Credited with the New Book Co-Author credit is Timothy Crouse, son of one of the original authors, Russell Crouse, but it seems there hasn’t been much of a re-write, which is a shame because contemporary audiences are looking for more than a name change for the Chinese. Aren’t we? Bryant’s production for Opera Australia and John Frost is glamorous, gorgeous and hilarious, and it won’t make a difference to box office sales to find fault with a slightly outdated book, but it’s worth noting that once this one is done there might be more to consider than star vehicles boasting terrific song and dance numbers that gloss over obvious racist undercurrents, which so many of the older, much-loved shows perpetuate within their stories. Of course, each reflects the popular themes and attitudes of its time. But does that deem them untouchable? South Pacific somehow seemed more relevant and The King and I not so much. The London Palladium Production of The Sound of Music certainly seems a stronger choice (and you can book for that now. Amy Lehpamer is going to be amazing).

 

Anything Goes is a lavish production with a stellar cast. It would be a crime to miss Caroline O’Connor in this iconic role, in a riotous show that doesn’t claim to be anything it’s not. It’s pure entertainment and it’s honestly the most fun you’ll have at the theatre before you have your mind blown at Brisbane Festival.

 

Anything Goes must finish August 16 so be quick and book tix and dress nicely, and go and have some fun on board the S.S. American!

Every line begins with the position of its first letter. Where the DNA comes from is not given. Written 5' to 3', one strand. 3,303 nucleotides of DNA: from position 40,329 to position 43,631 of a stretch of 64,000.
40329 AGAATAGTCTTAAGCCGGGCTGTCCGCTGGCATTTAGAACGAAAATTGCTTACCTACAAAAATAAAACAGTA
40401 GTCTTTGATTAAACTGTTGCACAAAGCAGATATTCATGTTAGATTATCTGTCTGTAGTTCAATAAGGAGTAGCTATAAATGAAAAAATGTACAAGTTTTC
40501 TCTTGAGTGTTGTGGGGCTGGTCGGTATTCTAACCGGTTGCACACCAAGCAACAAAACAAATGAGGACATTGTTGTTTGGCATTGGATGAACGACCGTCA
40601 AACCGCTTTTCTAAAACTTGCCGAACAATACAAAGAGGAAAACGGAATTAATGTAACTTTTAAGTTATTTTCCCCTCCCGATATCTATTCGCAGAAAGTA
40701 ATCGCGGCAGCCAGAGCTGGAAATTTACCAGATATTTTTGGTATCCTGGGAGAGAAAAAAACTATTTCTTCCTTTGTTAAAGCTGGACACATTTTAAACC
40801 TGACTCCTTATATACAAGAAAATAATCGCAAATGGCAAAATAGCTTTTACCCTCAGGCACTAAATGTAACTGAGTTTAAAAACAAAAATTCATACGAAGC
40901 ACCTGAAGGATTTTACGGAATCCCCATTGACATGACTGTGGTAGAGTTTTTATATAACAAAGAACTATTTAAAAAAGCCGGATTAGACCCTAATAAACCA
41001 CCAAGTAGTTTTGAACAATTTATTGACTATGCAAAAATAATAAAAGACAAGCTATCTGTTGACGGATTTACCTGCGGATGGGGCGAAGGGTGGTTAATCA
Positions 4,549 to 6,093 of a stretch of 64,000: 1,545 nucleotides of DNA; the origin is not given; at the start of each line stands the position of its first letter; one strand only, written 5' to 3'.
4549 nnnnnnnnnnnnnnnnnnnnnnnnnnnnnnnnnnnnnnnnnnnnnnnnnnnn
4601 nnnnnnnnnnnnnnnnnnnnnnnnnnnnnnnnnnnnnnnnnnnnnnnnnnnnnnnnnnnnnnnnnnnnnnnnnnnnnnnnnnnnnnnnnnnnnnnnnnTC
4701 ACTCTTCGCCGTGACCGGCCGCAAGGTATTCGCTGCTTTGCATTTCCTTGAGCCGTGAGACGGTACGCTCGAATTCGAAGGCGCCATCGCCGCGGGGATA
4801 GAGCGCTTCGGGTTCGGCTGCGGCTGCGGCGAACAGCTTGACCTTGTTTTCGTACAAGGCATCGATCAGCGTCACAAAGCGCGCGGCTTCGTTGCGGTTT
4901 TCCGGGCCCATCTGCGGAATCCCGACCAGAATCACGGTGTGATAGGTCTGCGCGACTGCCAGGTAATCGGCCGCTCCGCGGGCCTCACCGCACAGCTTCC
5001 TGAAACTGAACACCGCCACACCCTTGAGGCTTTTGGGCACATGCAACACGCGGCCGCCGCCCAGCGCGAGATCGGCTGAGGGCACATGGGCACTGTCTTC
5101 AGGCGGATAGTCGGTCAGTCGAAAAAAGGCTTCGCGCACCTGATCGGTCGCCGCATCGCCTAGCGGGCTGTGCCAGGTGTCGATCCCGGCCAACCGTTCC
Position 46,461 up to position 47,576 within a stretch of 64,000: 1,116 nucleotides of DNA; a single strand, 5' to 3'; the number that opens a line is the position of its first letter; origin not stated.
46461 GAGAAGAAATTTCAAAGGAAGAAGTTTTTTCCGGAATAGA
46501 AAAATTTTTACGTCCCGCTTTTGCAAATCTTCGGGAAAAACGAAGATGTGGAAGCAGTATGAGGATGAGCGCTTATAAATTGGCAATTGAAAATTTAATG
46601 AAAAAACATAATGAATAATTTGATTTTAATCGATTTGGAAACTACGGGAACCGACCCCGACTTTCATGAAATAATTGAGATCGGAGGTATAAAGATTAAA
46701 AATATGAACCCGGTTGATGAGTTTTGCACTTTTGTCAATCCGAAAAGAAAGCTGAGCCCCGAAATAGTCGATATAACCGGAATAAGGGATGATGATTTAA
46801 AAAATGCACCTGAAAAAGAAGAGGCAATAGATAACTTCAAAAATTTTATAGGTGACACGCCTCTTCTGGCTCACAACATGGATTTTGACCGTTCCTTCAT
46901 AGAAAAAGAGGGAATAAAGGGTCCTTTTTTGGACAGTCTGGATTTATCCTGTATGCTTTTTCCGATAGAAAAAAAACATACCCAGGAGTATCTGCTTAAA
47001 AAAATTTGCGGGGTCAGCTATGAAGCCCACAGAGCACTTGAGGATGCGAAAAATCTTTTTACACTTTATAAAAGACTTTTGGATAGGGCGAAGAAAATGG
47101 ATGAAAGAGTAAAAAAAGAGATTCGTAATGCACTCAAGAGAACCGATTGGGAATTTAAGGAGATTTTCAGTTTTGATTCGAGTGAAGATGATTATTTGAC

Production pics by Jeff Busby

 

09
Sep
13

In Vogue: Songs by Madonna

 

In Vogue: Songs By Madonna

Brisbane Powerhouse

Powerhouse Visy Theatre

5 – 7 September 2013

 

Reviewed by Jenn Jay

 

We adored him as the effervescent Bob Crewe in Jersey Boys and now Brisbane has seen cabaret star, Michael Griffiths, very comfortable in his own skin and it seems, in that of Pop Diva Madonna’s, “the most famous bitch on the planet!”

 

 

A capacity crowd at the Powerhouse’s Visy Theatre were entertained by Michael Griffiths in his one man cabaret show, In Vogue: Songs by Madonna. The moment he stepped onto the stage, Michael slipped into his Madonna persona, opening the evening with a brilliant rendition of Vogue. Michael’s confident and sassy character immediately consumed the room.

 

For the next hour, Griffiths played the grand piano, serenading the audience with his unique versions of Madonna’s songs, broken often by humorous, crude banter. There is nothing like listening to a performer who really knows how to hold a tune, but who makes you laugh as well. Camp humour flowed freely to great effect.